Therm. A Therm is a unit of energy and is used to quantify the amount of natural gas consumed. One MMBTU equals ten (10) Therms.
Waste Stream and Waste Management
In its September 2006 report, the EPA presented a study of environmental impact due to waste management decisions in its report, Solid Waste Management and Greenhouse Gases: A Life-Cycle Assessment of Emissions and Sinks, also known as the “WARM Report.” The EPA has updated this report as new findings and evidence have emerged. The latest WARM “model” is available through the EPA website (http://www.epa.gov/climatechange/wycd/waste/calculators/Warm_home.html) with the most current data for MTCDE calculations related to waste management decisions. The latest emission factors, reflecting these ongoing revisions, can be found on EPA’s “Measuring Greenhouse Gas Emissions from Waste” website at
“In 2003, the United States generated 236.2 million tons of MSW, an increase of 15 percent over 1990 generation levels and 168 percent over 1980 levels. Climate change is also a serious issue, and the United States is embarking on a number of voluntary actions to reduce the emissions of greenhouse gases (GHGs) that can intensify climate change. By presenting material-specific GHG emission factors for various waste management options, this report examines the interrelationship between MSW management and climate change… Among the efforts to slow the potential for climate change are measures to reduce emissions of carbon dioxide (CO2) from energy use, decrease emissions of methane (CH4) and other non-carbon-dioxide GHGs, and promote long-term storage of carbon in forests and soil.” – EPA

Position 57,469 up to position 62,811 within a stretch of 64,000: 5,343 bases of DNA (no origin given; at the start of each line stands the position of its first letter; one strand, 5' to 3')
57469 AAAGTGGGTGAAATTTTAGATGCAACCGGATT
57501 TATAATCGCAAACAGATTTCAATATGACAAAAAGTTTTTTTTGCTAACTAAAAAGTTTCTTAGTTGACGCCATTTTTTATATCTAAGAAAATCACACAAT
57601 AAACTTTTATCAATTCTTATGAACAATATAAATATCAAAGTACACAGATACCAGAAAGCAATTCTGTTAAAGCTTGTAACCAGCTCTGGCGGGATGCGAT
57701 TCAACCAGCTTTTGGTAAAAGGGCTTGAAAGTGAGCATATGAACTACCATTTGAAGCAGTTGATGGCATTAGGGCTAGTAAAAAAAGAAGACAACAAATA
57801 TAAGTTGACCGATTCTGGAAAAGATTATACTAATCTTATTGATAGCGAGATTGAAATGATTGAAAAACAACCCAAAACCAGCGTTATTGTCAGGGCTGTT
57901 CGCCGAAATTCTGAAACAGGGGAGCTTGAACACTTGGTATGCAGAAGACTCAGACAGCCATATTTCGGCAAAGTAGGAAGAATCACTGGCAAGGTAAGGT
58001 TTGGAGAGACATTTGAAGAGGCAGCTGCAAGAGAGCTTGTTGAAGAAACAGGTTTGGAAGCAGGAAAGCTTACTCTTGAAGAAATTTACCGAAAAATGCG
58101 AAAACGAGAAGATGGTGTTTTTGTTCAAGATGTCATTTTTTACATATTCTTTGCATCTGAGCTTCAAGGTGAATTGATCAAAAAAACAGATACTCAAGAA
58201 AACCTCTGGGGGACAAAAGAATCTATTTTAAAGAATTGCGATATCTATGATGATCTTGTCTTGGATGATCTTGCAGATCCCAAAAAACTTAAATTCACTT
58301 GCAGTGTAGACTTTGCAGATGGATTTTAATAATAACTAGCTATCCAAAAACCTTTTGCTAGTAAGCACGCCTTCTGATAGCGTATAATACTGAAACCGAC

The EPA reports that municipal solid waste (MSW) management decisions affect at least one of the following activities that lead to changes in GHG in the atmosphere: energy consumption, non-energy-related manufacturing emissions, methane emissions from landfills where the waste is disposed, carbon dioxide and nitrous oxide emissions from waste combustion, and carbon sequestration. The first four add GHG to the atmosphere whereas the latter reduces GHG concentrations by removing carbon dioxide from the atmosphere. The EPA WARM model considers effects during raw material extraction, manufacturing, transportation, and waste management; waste management decisions are not considered to effect the product use phase, and so product use is not considered in the model.
Finally, a statement on the EPA WARM website declared, “The WARM [tool is] based on a life-cycle approach, which reflects emissions and avoided emissions upstream and downstream from the point of use. As such, the emission factors provided in these tools provide an account of the net benefit of these actions to the environment. This life-cycle approach is not appropriate for use in inventories because of the diffuse nature of the emissions and emission reductions within a single emission factor.” (US EPA WARM, 2009) From Solid Waste Management and Greenhouse Gases: A Life-Cycle Assessment of Emissions and Sinks, the EPA says, “Please note that the emission factors presented in this report are intended to be compared with one another. They are not meant to reflect absolute [MTCDE] values, but instead reflect the impact of choosing one waste management option over another for a given material type. This convention enabled EPA to calculate emission impacts from a waste generation reference point (i.e., from the moment a material is discarded). This process is in contrast to a typical life-cycle analysis, which reflects a raw materials extraction reference point. “Upstream” emissions and sinks are captured in EPA’s streamlined methodology once a baseline waste management practice is compared to an alternative waste management practice.”